I wrote some time ago about how a piece of the relics of St. John of Shanghai miraculously wound up in our Church of the Holy Apostles Peter and Paul in Saratov. I think I mentioned then too that from that moment, the invisible but quite tangible participation of the saint in the life of our parish and parishioners began, including in my own life. If I didn’t mention it, I should have. I’d like to recall now one of these instances—perhaps the most striking.
One evening, a man came in with an unbearable expression of pain on his face. A terrible misfortune had brought him to the church. After a disagreement, his sixteen-year-old son inexplicably jumped from the tenth floor. I was already trying to find the words to comfort this father in his incomparable grief, but then he explained that his son was still alive. He landed flat on the ground, suffering a fracture at the base of his skull and a tear in his liver tissue. The young man was in a deep coma. He basically had zero chance of survival.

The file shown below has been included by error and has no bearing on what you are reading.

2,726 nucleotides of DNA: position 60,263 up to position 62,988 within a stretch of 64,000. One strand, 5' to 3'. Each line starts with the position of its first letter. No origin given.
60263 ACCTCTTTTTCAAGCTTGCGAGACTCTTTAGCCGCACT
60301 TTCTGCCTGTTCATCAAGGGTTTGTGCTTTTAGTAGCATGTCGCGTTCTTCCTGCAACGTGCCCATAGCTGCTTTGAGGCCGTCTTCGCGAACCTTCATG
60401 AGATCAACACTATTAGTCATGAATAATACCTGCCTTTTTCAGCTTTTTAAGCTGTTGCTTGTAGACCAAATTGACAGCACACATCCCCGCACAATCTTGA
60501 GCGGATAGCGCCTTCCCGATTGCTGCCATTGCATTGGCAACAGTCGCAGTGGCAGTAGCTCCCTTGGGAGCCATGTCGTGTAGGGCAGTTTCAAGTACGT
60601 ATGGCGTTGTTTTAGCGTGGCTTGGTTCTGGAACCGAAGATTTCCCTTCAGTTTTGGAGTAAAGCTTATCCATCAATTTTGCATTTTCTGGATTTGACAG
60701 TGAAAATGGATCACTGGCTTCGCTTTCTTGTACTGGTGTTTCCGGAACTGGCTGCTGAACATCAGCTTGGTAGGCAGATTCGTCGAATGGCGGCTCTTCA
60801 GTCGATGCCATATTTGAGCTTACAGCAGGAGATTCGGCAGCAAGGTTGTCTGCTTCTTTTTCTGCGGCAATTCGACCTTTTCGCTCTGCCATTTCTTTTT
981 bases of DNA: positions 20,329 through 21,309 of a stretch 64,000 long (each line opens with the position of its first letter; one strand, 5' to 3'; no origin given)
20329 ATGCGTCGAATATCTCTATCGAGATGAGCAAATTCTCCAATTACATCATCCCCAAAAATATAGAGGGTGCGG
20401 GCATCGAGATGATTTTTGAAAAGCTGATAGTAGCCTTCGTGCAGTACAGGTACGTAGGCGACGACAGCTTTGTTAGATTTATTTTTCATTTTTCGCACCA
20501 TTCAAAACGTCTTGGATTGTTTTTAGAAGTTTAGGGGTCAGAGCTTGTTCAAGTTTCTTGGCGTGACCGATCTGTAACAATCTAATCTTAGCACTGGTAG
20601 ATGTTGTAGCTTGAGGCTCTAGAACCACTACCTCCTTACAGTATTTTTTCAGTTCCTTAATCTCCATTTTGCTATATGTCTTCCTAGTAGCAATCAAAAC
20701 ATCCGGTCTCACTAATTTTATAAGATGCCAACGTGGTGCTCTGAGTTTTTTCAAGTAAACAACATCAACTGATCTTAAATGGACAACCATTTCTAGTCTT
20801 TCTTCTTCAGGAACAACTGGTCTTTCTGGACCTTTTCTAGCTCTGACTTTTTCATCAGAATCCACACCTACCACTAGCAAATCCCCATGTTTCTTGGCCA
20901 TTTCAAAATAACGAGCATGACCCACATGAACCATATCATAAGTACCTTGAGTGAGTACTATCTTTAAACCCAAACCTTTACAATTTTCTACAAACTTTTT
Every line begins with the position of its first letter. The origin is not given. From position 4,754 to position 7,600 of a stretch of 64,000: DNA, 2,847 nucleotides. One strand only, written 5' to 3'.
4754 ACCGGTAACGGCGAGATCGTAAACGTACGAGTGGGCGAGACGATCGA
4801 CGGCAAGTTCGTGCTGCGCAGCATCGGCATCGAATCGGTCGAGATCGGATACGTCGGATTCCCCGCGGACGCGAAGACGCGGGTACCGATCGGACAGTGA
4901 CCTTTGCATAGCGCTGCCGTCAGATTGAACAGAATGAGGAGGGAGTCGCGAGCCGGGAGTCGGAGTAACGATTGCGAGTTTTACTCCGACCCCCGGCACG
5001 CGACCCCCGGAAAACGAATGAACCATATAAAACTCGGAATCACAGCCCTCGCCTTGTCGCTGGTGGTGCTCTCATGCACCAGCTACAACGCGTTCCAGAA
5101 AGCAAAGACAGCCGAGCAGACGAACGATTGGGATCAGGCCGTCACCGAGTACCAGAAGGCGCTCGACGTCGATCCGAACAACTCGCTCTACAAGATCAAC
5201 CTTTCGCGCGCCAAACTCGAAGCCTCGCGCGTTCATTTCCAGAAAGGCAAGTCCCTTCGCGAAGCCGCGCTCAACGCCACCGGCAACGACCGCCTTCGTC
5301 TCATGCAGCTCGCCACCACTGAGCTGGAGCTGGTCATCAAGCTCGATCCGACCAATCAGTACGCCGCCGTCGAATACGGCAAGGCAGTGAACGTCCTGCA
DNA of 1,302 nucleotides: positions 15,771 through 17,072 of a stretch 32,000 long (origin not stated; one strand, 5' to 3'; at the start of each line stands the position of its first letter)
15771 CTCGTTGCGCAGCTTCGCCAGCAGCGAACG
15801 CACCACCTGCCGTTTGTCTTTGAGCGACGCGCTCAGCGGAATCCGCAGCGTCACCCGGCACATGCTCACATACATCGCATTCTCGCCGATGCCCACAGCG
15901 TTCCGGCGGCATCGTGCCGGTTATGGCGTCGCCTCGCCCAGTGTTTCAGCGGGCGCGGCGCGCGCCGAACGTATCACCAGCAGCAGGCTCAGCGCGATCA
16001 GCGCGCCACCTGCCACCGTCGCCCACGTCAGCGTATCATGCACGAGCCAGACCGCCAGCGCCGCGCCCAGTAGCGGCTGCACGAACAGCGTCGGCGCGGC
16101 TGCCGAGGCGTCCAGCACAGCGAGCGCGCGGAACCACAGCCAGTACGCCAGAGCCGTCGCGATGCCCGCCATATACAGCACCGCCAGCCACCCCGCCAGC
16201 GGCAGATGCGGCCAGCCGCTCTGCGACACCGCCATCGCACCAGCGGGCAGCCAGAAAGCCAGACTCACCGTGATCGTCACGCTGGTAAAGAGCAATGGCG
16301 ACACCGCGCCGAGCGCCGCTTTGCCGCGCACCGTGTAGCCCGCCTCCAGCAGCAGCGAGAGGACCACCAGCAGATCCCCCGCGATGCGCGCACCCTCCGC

It’s hard to say why—I was probably following some unexpected impulse—but I offered the man to serve a moleben to St. John, which he readily accepted.
A few days later, the father came again. His son was still in a coma, but even this seemed incredible considering the injuries he’d sustained. A little while later, we found out that he’d regained consciousness. And a little while later, he began to eat on his own.
I saw the son at church two or three months later. He came himself, not in a wheelchair, and he didn’t have any crutches. He looked sickly, exhausted (it would be strange if he didn’t), but he stood firmly on his feet, although he didn’t speak very clearly yet (which is also not surprising, considering his face hit the ground, falling from the tenth floor). He had just one intention: to thank God that he had miraculously survived, and to thank the amazing saint for this miracle—St. John…